Cardiff has announced that it expects to power Wales' future with a diverse range of low carbon technologies, including nuclear power, just as news emerges that EDF has cancelled plans for a new nuclear power station at Heysham, Lancashire.
The French company has annulled an agreement with the National Grid to set up any new connection to the grid from Heysham; all its plans for new stations are now focused on their sites at Sizewell and Hinkley Point.
Meanwhile, Wales expects to deploy new nuclear power at Wylfa on Anglesey as part of its transition to a low carbon economy, according to its new energy strategy, Energy Wales published yesterday.
This key policy document sees gas as the key transitional fuel because greenhouse gas emissions from it are "less than that of coal subject to the method of extraction". In the long term, it foresees the addition of carbon capture and storage to gas plants.
The document focuses almost exclusively on electricity, and to a lesser extent waste, almost neglecting the areas of heat and transport. It does share the UK Government's opinion that more electricity will be used in the future for transport and heating.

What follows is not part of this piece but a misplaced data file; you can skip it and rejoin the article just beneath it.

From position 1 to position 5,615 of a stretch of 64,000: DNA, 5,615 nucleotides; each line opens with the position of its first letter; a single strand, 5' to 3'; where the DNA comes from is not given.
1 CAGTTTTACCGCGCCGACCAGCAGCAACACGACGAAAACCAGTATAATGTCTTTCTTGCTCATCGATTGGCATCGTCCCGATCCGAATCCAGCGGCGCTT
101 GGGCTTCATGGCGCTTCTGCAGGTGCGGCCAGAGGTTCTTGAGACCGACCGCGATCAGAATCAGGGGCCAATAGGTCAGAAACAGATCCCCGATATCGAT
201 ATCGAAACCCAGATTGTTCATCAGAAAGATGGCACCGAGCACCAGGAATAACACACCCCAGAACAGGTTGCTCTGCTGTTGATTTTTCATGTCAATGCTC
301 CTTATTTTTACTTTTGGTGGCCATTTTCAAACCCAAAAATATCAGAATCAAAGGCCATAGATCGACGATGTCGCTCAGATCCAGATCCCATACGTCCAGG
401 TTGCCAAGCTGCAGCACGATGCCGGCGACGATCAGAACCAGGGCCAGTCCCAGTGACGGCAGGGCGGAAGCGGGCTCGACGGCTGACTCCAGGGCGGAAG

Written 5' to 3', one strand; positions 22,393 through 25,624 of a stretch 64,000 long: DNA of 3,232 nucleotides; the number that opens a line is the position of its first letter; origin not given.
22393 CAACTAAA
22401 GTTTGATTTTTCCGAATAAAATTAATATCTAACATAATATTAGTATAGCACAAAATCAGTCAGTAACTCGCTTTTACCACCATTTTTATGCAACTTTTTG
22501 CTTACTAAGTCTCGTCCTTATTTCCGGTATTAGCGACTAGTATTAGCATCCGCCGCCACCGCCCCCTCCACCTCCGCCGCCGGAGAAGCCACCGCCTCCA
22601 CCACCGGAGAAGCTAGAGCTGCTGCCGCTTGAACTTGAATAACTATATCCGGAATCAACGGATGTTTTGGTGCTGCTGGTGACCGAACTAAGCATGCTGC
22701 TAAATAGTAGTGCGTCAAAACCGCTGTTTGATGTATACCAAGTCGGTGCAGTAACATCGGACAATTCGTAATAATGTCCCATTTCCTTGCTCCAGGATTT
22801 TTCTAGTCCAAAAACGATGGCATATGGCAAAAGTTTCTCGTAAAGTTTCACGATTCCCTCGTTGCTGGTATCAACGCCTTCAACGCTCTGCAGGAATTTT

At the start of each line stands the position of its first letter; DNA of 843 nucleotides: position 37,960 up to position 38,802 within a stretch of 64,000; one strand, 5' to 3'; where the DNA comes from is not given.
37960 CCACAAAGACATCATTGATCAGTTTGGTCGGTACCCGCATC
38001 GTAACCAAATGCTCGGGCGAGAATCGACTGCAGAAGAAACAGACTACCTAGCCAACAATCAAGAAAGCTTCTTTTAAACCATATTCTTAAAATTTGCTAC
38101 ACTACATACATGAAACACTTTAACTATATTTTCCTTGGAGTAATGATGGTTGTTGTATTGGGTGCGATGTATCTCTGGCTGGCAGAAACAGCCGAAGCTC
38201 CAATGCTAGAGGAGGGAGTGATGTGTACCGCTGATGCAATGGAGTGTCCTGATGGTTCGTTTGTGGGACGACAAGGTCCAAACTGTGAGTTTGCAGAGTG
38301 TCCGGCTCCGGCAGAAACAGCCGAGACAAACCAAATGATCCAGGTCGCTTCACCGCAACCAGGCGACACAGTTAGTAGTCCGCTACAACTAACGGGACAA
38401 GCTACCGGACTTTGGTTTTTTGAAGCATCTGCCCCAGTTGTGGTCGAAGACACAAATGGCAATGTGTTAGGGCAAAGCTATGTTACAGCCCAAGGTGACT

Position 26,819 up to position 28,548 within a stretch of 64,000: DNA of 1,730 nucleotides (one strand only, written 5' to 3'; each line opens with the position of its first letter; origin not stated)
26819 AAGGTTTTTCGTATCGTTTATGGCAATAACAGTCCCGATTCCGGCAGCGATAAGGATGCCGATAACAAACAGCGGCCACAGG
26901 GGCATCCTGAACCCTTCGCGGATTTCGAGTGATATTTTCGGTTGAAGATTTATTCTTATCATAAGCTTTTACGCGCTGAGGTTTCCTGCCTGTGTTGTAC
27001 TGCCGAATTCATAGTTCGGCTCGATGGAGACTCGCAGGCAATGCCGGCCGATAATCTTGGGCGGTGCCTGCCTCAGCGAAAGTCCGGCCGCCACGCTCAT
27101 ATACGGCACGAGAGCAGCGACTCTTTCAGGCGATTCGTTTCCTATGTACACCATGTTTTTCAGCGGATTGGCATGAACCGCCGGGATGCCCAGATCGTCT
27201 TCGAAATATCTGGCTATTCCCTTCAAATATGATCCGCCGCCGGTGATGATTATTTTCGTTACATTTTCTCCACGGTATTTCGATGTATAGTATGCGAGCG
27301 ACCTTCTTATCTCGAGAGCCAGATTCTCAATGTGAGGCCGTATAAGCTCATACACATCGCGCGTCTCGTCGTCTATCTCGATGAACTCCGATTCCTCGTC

Its most controversial aspect is its support for nuclear power, the first time that the Welsh Government has been so unequivocal on this point.
Nuclear WalesEnergy Wales says the Cardiff Government supports the development of a new nuclear power station on Anglesey, which is being taken forward by Horizon Nuclear Power, a joint venture between E.ON UK and RWE npower.
The document uncritically repeats Horizon's claims that building a new nuclear power station at Wylfa B would "create around 800 permanent jobs and up to 5,000 during construction".